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      • Posted September 17, 2010 at 13:03 | Permalink

        I think Apple lost the war. The won the first two years of battles.. but they lost the war. In 5 years, they will own as much of the phone market as they do the PC market.

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      • Posted September 26, 2010 at 12:31 | Permalink

        Agree, competition from Android & Windows Phone 7 is good. If not for Android, it is unlike Apple would have opened their development platform up for 3rd party tools & runtimes. Windows Phone 7 will require Apple & Android to ensure they open this up in still more dimensions.

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  4. Posted September 17, 2010 at 13:01 | Permalink

    I think the decisions are more complicated. Nowhere in the original article, or your analysis, did the network come into play — and yet I know a lot of people who choose their phone AFTER they have chosen their network. (VZW has basically staked their whole marketing campaign on this…)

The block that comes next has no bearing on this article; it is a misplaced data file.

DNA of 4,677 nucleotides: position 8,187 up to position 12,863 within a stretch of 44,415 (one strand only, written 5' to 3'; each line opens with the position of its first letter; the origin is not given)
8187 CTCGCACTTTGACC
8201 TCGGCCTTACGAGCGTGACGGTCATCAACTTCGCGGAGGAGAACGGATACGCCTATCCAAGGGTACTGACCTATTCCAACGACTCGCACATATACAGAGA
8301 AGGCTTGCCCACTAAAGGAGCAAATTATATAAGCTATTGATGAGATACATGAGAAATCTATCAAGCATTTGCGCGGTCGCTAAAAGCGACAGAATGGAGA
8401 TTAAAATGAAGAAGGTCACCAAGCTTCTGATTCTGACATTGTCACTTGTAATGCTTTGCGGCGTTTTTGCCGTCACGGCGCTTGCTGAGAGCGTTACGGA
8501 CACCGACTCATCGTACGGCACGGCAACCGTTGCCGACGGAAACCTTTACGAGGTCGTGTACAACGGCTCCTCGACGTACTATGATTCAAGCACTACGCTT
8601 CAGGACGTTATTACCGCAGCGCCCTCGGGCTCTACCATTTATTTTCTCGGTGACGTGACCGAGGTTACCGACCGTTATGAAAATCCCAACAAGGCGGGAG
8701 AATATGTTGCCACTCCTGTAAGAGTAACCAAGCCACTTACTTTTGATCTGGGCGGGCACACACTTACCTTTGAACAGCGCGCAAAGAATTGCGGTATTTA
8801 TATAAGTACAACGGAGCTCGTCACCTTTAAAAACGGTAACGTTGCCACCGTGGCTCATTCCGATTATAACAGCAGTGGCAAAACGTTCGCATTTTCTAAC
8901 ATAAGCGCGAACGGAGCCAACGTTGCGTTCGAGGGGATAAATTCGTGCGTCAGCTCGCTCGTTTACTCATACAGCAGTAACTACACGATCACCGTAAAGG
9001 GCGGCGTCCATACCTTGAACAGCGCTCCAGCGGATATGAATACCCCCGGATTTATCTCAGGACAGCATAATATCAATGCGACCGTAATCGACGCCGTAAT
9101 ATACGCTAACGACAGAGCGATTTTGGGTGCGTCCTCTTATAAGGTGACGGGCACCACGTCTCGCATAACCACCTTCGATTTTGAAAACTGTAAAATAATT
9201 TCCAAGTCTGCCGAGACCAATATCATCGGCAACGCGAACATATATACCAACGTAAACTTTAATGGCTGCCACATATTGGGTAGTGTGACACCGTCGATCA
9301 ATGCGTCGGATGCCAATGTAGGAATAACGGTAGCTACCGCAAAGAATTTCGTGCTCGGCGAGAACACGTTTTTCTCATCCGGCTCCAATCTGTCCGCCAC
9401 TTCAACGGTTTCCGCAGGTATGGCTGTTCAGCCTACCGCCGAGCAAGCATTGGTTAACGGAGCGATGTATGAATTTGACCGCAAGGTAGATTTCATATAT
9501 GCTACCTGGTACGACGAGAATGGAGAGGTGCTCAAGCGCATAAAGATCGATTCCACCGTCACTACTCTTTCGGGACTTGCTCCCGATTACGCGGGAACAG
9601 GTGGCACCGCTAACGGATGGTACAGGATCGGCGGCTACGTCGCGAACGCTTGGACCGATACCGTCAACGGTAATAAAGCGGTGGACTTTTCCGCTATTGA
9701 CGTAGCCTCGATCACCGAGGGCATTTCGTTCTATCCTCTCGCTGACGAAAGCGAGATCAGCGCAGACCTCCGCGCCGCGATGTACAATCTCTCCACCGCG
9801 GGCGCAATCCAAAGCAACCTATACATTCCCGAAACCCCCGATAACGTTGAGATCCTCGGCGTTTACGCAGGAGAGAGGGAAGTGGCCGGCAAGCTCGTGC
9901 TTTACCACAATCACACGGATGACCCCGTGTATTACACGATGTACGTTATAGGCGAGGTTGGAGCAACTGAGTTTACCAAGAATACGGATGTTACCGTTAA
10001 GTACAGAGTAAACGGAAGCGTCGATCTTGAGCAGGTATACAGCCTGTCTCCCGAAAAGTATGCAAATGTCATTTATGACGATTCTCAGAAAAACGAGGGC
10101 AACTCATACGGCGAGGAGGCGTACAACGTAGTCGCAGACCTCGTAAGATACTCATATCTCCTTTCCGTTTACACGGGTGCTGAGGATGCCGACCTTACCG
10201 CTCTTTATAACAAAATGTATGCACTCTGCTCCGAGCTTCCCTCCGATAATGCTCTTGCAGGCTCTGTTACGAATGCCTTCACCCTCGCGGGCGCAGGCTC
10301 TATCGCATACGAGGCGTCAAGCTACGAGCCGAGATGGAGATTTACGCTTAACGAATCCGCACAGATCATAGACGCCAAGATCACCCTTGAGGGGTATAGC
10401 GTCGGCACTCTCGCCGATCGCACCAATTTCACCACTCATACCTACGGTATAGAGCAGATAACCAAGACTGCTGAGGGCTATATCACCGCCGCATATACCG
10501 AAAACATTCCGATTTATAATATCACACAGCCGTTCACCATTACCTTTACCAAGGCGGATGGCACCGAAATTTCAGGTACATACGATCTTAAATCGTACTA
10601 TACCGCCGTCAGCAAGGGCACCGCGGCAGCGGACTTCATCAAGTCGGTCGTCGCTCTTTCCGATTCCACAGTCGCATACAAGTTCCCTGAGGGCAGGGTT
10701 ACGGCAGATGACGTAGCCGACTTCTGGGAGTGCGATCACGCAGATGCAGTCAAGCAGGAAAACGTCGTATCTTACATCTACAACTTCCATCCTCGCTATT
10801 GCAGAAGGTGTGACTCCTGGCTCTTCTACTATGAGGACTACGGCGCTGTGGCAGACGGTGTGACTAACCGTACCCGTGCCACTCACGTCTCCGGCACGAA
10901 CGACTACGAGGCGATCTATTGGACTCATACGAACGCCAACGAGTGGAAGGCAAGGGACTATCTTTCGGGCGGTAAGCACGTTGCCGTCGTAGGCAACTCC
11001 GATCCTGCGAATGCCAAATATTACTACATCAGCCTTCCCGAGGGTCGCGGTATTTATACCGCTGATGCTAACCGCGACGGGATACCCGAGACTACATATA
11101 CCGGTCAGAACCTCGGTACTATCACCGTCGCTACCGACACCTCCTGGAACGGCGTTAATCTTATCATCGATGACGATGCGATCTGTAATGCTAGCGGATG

There are several factors that come into play IMHO. If I were to rank them, in order of importance, they would be:
    1. Connectivity – it IS the network
    2. User Experience. Most consumers want their phone to be “cool”. This is a *combination* of Hardware and OS
    3. Applications. People still buy (and experts still recommend) the iPhone because iTunes store has more apps than the Android Market. People buy this without even blinking (or stopping to think whether they will ever buy more than 10 apps in their life, anyway)
    4. And a distant last: Brand. I think the only phone that is bought today because of the brand is the iPhone. I know some people who say: “I would never buy a Motorola phone!” or somesuch… But I don’t know many that say: “I will ONLY buy a Samsung.”

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    • Posted September 17, 2010 at 13:22 | Permalink

      Mark,